London - A UBS banker accused of gambling away $2.3 billion (1.78 billion euros) told a London court on Monday he did not believe he was a rogue trader.
Kweku Adoboli, 32, told Southwark Crown Court that if what he was doing amounted to gambling, then so did the entire investment banking industry.
Asked by his lawyer how he felt when the prosecution called him a “rogue trader”, he choked back tears and said: “It doesn't feel fair.”
Adoboli stands accused of faking hedge deals, leaving Switzerland's biggest bank exposed to huge losses when the market turned against him.
He denies two charges of fraud and four of false accounting in the period between October 2008 and September 2011.
Adoboli said the losses piled up after more senior UBS traders convinced him to change from a bearish to a bullish point of view in July 2011, expecting upward price movement in the stock market rather than downward sentiment.
“At that stage I broke, I just broke,” he said.
“I should have held onto my conviction of fear of the market.
“At that very point I changed my position. That is why I don't believe I was a rogue trader.”
The strategy switch backfired spectacularly as the European banking sector continued to fall, he said.
“I wish I was a rogue trader, I wish I hadn't listened,” he added.
Adoboli, the son of a Ghanaian former United Nations official, began giving evidence on Friday in a trial which is now in its seventh week.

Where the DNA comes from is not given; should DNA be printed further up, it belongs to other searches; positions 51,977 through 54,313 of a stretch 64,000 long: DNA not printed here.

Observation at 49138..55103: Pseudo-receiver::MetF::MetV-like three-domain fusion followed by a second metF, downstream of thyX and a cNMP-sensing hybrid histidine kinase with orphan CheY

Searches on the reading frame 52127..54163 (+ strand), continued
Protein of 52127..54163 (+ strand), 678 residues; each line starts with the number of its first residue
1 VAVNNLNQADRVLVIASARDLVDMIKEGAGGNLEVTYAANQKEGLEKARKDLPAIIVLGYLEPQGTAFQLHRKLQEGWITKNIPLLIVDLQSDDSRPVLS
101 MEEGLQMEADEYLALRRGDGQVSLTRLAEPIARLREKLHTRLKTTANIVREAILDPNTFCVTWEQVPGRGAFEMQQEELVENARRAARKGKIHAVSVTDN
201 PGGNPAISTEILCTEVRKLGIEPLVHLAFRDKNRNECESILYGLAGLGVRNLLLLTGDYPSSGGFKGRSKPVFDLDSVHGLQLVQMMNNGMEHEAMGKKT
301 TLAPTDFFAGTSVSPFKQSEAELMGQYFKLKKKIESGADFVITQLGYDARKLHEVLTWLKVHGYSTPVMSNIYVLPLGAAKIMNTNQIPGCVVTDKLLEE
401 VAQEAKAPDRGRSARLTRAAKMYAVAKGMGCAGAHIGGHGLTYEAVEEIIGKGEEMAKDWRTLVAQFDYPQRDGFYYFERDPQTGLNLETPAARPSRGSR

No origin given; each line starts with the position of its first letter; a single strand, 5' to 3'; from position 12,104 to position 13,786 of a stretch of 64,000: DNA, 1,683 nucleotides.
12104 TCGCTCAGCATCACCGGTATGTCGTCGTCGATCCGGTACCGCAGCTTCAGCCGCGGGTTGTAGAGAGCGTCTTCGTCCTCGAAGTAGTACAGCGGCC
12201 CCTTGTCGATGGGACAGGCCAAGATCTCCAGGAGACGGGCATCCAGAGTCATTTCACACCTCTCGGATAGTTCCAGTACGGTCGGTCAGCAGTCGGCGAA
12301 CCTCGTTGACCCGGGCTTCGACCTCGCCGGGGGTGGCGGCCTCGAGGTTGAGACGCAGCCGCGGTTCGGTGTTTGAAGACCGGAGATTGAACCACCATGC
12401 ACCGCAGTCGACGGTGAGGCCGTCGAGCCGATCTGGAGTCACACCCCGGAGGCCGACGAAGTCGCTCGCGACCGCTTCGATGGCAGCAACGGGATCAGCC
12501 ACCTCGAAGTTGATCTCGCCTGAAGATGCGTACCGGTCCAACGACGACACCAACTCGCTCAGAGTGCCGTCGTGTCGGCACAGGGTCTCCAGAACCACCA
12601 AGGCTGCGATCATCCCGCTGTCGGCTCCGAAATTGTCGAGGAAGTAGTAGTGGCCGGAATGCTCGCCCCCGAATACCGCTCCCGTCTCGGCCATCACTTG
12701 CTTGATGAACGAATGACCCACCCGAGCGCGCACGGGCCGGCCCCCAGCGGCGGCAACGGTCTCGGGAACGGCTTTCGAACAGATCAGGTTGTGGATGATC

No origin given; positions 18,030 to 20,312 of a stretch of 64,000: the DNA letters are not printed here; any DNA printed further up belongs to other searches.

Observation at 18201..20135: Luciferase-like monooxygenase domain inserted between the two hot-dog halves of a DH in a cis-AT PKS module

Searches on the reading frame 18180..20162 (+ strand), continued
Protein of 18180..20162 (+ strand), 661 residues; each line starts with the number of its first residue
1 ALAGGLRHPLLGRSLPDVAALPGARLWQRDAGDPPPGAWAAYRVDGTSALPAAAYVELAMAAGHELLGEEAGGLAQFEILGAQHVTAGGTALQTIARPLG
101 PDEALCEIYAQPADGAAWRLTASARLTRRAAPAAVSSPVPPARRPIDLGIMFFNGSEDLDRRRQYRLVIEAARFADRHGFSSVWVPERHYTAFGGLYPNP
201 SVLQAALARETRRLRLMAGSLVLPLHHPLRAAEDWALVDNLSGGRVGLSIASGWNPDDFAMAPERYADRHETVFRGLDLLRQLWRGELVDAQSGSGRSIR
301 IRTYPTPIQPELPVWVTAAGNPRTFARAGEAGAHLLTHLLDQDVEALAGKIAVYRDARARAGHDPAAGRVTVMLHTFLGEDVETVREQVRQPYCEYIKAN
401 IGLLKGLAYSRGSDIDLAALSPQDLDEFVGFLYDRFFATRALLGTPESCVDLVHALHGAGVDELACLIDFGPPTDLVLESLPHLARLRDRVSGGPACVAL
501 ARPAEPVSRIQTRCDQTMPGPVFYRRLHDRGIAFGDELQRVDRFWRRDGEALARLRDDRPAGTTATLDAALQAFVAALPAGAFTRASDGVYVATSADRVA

He said he would rise at 3:00am to start work from home, monitoring the financial markets around the world.
“The purpose of doing all that investigation and analysis is to increase the chance, to increase the level of understanding and reduce the number of things that are going to be surprises when you make decisions about where you think the market is going,” he explained.
“If that is just a calculated gamble, then all investment banking is a calculated gamble.”
Adoboli joined UBS in London in 2003 and moved to its exchange traded funds desk in May 2006. In 2007, he and another more senior trader were managing a portfolio worth $50 billion.
“We were brothers, we did everything together,” Adoboli said.
“We had the same dreams, we had the same desires.
“By this point we all wanted to achieve the same thing, which was to have a successful book.”
Adoboli told the court on Friday that he did his first off-the-books trade in November 2008 - something prosecutors say are “illegally conducted” - holding trades off the ledger until the market rebounded. - Sapa-AFP